Cops versus robbers. It’s a classic trope. From Police Quest to Grand Theft Auto something about the ongoing struggle between law and crime fascinates gamers. At the moment Boss Key and Nexon are working on a new interpretation of the genre, LawBreakers. In it teams of players face off in a sci-fi setting, battling to win control by any means necessary.
Recently Boss Key and Nexon held a four day Beta for LawBreakers. Seven Roles, four levels and two game types were on offer. An Alpha was held some months back, and this Beta extended the available roles by including the Battle Medic, Juggernaut and Gunslinger. Two new levels were also included, Mammoth and Station.
LawBreakers joins the quickly growing stable of games like Overwatch. Titles which let players take control of characters that embody certain play styles in team versus team matches. In LawBreakers these characters are known as Roles.
Each Role had a small selection of weapons which it could switch between. They also had a minor ability, such as a dash, which required a few seconds to let charge after each use. Adding some hitting power, they also each had a primary ability. This took a while to charge, but was usually devastating when activated.
The Beta gave me the impression that the central concept of LawBreakers is movement. Everything appears to be geared towards creating an experience that is vertical as well as horizontal, with many Roles able to jet pack, double jump and generally get airborne quickly and easily.
However it’s not just about space, but also speed. Some Roles were quite swift, while others promoted a slower direct approach. A Role like the Assassin zipped quickly around the map, striking fast and from all directions. While something like the Titan was slower, but packed more of a punch and was a great anchor to form an assault around.
The game modes on offer supported this idea of space and speed, with variations on classic FPS match types. Overcharge provided a Capture the Flag type experience, with teams racing to secure a battery which they escorted back to their charger. Whereas the second mode, Turf War, had a King of the Hill feel, with teams scrapping to take ownership of nodes.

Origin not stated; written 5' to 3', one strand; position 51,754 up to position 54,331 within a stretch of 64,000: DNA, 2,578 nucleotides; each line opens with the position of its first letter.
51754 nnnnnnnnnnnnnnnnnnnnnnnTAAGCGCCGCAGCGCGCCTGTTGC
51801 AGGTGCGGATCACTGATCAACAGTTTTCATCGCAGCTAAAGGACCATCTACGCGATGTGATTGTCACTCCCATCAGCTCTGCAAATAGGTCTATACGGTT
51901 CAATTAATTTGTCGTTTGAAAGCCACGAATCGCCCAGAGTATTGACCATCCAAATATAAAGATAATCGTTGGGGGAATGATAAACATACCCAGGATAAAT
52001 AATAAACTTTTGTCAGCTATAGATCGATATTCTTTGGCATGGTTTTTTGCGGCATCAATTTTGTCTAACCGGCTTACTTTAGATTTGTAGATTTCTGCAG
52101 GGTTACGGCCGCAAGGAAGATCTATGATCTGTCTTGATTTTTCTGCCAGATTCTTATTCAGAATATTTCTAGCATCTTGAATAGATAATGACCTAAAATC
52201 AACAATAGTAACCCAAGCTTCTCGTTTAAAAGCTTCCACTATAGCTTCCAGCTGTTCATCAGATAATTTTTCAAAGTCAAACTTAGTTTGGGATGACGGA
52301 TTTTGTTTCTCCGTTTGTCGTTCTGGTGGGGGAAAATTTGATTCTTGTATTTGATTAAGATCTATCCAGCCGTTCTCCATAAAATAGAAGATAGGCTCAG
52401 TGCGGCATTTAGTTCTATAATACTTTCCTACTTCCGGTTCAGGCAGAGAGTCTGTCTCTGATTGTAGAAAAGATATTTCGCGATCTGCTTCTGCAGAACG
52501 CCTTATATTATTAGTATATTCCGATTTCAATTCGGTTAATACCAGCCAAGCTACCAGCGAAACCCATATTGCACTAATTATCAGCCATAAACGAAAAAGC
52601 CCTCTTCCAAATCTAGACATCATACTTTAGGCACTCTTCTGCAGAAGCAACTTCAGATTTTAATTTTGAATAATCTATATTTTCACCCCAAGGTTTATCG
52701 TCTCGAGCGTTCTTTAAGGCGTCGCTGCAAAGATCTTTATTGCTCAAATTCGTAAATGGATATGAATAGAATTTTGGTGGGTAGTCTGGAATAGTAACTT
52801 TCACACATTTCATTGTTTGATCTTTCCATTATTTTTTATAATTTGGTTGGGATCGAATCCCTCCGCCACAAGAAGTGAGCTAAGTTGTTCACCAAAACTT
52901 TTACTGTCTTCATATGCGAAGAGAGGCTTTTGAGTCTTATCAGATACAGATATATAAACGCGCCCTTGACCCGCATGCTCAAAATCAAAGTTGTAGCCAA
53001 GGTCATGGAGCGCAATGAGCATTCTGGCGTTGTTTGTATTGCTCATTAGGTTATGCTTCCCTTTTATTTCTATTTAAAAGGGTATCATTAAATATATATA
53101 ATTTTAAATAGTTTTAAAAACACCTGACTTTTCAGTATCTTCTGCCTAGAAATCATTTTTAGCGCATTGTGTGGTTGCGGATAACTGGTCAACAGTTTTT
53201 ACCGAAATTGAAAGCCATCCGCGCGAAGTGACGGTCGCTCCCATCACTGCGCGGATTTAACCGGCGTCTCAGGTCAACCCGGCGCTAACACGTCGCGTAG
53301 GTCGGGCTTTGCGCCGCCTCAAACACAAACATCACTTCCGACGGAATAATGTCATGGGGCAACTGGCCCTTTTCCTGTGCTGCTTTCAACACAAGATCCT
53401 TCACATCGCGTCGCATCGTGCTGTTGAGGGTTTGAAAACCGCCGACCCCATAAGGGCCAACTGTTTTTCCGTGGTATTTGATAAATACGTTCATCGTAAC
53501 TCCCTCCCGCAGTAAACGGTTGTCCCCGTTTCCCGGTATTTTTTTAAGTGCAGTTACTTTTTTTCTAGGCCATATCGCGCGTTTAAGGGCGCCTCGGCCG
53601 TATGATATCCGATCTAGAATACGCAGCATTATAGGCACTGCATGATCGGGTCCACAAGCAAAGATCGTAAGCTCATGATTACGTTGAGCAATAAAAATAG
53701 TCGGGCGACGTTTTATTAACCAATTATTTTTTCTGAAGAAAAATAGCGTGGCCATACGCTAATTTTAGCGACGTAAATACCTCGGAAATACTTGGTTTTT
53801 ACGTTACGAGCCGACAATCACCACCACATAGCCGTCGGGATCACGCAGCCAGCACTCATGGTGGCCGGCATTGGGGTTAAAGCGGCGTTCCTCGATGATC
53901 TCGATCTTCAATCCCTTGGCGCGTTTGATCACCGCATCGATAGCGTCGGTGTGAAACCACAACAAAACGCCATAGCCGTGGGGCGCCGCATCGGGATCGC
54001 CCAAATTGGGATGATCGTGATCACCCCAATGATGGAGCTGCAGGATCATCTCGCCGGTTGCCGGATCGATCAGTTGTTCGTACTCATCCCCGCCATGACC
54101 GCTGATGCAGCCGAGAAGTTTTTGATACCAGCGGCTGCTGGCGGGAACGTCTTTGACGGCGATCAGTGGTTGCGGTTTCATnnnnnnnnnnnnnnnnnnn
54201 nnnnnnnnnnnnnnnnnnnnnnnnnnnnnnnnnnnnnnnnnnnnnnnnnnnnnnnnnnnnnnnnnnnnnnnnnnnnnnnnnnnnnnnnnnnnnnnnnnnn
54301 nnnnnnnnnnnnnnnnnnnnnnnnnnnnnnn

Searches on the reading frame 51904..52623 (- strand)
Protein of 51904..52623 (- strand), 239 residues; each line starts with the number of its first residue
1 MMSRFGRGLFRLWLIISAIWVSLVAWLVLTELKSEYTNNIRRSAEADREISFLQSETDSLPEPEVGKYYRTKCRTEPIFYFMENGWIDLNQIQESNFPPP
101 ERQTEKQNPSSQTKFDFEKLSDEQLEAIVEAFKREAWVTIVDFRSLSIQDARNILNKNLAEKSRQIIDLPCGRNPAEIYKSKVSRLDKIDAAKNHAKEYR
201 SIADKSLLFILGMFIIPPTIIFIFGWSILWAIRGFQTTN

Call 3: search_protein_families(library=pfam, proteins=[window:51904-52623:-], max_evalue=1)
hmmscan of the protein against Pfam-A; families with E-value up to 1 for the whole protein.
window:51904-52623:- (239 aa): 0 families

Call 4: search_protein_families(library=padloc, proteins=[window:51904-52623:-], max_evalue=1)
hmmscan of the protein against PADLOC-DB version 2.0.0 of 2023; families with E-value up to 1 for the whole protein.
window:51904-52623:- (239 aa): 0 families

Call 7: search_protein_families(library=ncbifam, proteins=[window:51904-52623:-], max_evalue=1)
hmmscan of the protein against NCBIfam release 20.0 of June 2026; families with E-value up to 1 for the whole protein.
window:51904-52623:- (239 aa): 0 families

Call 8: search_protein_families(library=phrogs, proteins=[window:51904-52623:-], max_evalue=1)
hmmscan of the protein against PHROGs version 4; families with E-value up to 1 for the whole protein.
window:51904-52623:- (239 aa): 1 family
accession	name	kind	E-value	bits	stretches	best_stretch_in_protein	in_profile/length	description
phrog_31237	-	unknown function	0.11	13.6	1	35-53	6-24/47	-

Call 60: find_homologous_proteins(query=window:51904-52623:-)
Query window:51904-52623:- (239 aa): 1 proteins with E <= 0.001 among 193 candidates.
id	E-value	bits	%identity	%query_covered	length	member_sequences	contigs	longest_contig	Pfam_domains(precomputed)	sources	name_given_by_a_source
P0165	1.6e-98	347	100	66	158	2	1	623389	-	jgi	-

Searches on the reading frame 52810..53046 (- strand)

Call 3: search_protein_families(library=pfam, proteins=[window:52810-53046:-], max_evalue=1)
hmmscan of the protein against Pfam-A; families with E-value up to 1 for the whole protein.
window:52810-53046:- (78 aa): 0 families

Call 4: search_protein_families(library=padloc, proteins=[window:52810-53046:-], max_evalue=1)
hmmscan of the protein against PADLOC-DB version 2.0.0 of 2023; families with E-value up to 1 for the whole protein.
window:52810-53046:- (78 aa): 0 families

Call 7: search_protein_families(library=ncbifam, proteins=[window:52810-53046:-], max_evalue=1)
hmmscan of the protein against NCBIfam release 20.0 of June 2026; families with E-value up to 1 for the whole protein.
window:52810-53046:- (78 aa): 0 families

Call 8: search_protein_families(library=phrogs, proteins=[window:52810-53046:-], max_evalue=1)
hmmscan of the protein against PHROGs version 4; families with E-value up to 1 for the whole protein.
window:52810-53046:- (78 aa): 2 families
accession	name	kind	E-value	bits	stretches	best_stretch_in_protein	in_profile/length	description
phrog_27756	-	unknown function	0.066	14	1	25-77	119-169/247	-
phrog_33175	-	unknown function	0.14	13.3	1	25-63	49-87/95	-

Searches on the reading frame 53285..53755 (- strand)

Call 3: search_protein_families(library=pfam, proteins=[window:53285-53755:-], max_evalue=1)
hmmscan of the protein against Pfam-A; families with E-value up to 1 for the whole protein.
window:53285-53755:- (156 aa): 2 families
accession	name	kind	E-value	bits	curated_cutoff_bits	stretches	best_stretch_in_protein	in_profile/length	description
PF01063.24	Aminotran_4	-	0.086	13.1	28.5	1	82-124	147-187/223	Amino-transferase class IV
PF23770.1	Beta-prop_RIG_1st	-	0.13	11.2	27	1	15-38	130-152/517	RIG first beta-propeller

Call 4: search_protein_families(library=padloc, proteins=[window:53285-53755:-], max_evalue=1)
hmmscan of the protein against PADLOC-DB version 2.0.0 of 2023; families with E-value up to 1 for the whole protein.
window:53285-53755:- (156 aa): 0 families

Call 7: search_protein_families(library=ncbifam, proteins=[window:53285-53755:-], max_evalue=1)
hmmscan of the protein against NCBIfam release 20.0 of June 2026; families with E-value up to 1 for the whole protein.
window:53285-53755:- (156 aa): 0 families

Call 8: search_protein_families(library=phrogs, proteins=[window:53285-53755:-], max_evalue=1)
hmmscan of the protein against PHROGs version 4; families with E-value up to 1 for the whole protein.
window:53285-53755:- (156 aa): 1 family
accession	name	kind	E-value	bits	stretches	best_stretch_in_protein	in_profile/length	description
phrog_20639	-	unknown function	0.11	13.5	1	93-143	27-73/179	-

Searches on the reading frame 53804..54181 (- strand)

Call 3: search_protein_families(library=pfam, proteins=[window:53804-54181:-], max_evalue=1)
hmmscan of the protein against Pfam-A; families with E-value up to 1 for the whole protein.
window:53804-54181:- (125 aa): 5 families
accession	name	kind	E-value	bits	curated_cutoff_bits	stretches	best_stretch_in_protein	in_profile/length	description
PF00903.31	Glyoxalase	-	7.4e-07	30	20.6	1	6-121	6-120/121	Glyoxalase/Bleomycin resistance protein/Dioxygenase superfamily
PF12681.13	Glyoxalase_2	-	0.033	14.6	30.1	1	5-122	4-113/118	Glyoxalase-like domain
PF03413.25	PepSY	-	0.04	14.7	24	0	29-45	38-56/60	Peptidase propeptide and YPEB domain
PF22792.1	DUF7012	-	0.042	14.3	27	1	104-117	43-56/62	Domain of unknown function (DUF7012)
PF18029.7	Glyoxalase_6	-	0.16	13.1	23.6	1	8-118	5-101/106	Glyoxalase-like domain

After each match, depending on how well the player did, they were awarded with experience points. This didn’t appear to affect anything in the Beta, which isn’t surprising. But I am interested to learn how the player progression augments the game as a whole in future iterations.
After some matches players could also earn access to Stash Boxes. This would provide the player, at least in the Beta, with cosmetic weapon and character skins. If the Stash Boxes are integrated more into the game, especially if they feed back into the player progression system, I think the game play loop of playing matches and winning Stash Boxes could be very rewarding.
At the moment it doesn’t seem like LawBreakers changes up the format set by Overwatch, or even Team Fortress 2, very much. However the world and characters seem interesting, while offering game play that is loose and fluid. The people at Boss Key and Nexon obviously have a particular experience in mind, so as long as they keep true to this concept, I think LawBreakers could be a fun and challenging addition to the growing team-based multiplayer first-person shooter genre.
You can learn more about LawBreakers, and sign up for the next Beta, on the website.